Monday, February 7, 2011

Yes

Other than taking my daily Tamoxifen pill, I am done with treatment.

"How many times is she going to say that?" you ask.

I keep finding things, signs of being in cancer treatment, and tonight I give myself permission to let go of these now.

In my car in one of the little cubbies, is a bundle of my admission bracelets to radiation.

Next to my bed is my zippered and pink, bag of tricks.  Inside are several unfinished bottles of  prescriptions, primarily nausea meds for during chemo, and pain meds for after my surgery.  There are a few other items in there, a thermometer, stool softener, laxatives, acid reducer, and preparation H.  There is also a solid honey lotion bar used when my hands and cuticles were especially dry from chemo, and many times when very nauseated, I was comforted by deep breaths of the sweet scent.

Under my bathroom sink is a prescription mouth rinse when I was having lots of blistering and problems with my gums and tongue during chemo.  There are also some plastic syringes fill with sterile saline that chemo nurse Kitty gave me to rinse my eyes when they were very itchy and reacting to Taxol.

My chemo bible, Chemo Companion Care Guide, is still part of the stack of books on my nightstand, as well as a large ribboned bundle of treasured cards and letters sent to me during treatment.

My assortment of aloe socks and gloves, received as care package gifts from a few kind friends, are in a basket next to my bed.  I used them often, moisturizing hands and feet that were dry and cracking from five months of chemo.

Many of the songs on my nano Ipod were songs I downloaded during treatment.  When I listen to them now, I am instantly transported to sleepless weekends coming down from steroids to counter the allergic effects of chemo.  Most of the time, as much as I loved these songs, when I hear one now, I have to skip past it.  This song, in particular, still makes me cry, a reminder of the self I left behind.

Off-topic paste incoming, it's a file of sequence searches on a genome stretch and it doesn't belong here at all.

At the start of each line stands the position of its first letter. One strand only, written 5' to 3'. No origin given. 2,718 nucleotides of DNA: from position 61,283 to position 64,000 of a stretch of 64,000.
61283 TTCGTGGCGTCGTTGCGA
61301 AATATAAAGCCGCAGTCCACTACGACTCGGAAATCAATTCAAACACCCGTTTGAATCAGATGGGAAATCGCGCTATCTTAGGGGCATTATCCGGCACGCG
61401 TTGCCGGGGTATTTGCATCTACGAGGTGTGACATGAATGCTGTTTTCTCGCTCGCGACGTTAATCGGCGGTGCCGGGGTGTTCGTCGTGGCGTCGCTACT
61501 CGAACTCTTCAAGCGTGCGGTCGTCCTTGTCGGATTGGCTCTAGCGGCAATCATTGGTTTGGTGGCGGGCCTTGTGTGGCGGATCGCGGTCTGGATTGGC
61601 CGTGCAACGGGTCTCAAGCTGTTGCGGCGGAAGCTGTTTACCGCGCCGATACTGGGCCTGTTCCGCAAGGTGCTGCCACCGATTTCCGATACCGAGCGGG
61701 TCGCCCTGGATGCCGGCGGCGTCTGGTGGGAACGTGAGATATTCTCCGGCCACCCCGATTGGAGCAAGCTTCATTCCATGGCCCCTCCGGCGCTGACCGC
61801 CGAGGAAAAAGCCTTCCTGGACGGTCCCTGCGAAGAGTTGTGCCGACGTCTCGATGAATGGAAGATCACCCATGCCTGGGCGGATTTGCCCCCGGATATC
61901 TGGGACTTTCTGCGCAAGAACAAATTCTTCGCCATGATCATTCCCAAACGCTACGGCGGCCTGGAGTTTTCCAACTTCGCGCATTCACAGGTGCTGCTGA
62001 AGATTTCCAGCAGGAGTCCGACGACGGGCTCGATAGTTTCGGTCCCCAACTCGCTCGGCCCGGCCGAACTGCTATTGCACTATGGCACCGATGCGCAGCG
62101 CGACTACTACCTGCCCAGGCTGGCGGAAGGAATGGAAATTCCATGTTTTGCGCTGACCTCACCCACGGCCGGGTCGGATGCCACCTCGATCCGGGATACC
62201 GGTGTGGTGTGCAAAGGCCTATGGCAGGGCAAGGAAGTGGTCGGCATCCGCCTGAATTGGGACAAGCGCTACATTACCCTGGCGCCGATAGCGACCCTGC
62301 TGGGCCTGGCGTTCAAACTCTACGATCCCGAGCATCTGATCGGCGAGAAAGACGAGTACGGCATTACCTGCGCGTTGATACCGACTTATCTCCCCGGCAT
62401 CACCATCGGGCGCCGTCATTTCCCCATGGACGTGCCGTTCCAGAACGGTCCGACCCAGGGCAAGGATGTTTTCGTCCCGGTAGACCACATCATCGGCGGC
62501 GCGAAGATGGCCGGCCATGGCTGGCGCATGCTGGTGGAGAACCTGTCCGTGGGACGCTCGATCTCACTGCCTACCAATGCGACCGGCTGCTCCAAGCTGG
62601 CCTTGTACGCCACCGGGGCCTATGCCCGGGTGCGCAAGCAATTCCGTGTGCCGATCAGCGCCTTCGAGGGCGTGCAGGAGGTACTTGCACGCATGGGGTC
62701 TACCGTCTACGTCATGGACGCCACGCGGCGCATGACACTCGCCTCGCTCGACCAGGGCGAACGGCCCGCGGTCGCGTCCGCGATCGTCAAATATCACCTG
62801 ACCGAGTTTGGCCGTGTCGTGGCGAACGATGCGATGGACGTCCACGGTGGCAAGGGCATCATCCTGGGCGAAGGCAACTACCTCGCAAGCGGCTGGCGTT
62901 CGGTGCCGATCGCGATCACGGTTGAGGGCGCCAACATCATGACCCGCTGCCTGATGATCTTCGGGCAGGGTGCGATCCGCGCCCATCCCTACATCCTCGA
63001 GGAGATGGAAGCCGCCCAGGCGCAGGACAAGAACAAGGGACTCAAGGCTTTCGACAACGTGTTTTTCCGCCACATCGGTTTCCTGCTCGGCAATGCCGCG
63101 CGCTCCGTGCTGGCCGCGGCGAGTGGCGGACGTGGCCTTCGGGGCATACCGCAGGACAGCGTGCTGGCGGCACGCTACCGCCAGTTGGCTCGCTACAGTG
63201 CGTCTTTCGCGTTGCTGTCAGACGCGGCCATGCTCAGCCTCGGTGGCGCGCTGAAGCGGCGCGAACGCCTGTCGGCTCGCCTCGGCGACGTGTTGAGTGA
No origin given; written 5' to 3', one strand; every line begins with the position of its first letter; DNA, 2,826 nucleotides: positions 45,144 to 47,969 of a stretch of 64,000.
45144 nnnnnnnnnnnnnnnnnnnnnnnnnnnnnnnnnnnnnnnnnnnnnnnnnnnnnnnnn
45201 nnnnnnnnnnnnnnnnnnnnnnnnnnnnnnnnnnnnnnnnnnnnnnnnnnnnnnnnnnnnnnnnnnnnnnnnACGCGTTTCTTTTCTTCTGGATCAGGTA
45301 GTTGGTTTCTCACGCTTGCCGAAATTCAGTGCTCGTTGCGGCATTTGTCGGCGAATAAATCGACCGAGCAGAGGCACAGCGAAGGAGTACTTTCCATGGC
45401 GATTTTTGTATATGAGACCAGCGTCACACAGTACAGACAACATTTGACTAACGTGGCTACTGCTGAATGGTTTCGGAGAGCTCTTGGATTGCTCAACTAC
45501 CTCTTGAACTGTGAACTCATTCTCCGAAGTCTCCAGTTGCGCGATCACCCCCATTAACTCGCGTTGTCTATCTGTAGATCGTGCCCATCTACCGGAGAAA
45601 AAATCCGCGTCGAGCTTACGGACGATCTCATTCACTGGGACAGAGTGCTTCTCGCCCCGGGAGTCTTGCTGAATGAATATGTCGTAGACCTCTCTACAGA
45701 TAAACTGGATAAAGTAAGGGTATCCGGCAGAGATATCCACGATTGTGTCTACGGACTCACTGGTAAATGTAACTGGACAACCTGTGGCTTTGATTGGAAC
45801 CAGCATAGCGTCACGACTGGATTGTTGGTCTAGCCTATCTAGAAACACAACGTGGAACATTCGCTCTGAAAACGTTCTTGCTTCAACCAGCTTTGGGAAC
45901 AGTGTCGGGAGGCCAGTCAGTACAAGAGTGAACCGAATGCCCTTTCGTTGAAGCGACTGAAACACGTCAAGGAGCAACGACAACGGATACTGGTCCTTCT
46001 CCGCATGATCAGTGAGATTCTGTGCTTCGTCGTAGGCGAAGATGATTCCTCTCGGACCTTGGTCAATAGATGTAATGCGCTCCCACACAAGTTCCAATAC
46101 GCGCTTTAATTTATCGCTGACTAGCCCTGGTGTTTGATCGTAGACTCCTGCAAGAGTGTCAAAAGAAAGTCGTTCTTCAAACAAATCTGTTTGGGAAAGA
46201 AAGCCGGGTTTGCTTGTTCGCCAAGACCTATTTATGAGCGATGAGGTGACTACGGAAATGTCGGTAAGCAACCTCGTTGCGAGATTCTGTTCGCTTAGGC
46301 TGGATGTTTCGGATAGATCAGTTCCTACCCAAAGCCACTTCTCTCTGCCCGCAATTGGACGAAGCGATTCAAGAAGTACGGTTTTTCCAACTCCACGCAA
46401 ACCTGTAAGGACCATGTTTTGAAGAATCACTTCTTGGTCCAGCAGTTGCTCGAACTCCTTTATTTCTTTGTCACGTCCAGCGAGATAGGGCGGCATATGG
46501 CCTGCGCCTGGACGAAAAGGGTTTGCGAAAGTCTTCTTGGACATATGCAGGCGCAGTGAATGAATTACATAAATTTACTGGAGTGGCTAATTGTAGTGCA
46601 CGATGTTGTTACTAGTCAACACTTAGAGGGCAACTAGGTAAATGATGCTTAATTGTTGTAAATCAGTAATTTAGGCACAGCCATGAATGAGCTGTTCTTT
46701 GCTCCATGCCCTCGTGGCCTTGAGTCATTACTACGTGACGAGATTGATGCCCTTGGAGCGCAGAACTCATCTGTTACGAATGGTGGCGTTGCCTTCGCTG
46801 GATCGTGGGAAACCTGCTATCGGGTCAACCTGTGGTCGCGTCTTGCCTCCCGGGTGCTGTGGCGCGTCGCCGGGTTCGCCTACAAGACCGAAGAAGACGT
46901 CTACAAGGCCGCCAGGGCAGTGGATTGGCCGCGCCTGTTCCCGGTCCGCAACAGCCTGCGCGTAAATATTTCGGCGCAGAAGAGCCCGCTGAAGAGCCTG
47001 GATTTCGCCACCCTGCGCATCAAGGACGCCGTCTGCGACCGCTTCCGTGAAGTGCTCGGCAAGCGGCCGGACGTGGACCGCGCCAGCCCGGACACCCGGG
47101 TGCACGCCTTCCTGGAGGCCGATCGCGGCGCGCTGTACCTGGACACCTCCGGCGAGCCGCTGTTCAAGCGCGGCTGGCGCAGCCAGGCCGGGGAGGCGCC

The physical remnants of my cancer treatment can be shed, as more and more of the metaphorical ones fall out of my pockets and from my blond brain.

When thou passest through the waters, I [will be] with thee; and through the rivers, they shall not overflow thee: when thou walkest through the fire, thou shalt not be burned; neither shall the flame kindle upon thee.  Isaiah 43:2

I walked through the rivers and through the fire.
I am out the other side now, crawling away from the rubble.
There there now, the Voice says to me.  Unzip your life jacket.  Put down the fire extinguisher.
Do not make that wreckage a shrine or your home.

Use it.
To tell the story of what you learned.
Use it.
To choose how you will live.
Use it.
Not so it defines you, but so your reply becomes the defining moment when you said yes to your life.

You dear reader are my witness.   Yes.

2 comments:

MOLLYE said...

Hi Sweetness, So are you saying you're going to get rid of this stuff? What a healing act in itself that should be to be able to replace all those things with other things; like a sweet little journal, a small book of Thanksgiving, a nice candle, some REGULAR scents and some up listing positive things. A book on a new craft you thought about wanting to try while you were sick. Bless your heart. Mollye

New End Studio said...

I like what you said, "Do not make that wreckage a shrine..." You previously spoke about the quilt and the pieces of your life you are focusing on, that's wonderful. Congrats on finishing treatment and stepping into a new phase. Your blog is inspirational and telling other people to get in contact with the one who made us, that Higher Power we often push aside, is an extraordinary and compelling gift. Thank you. More good thoughts are being sent your way.

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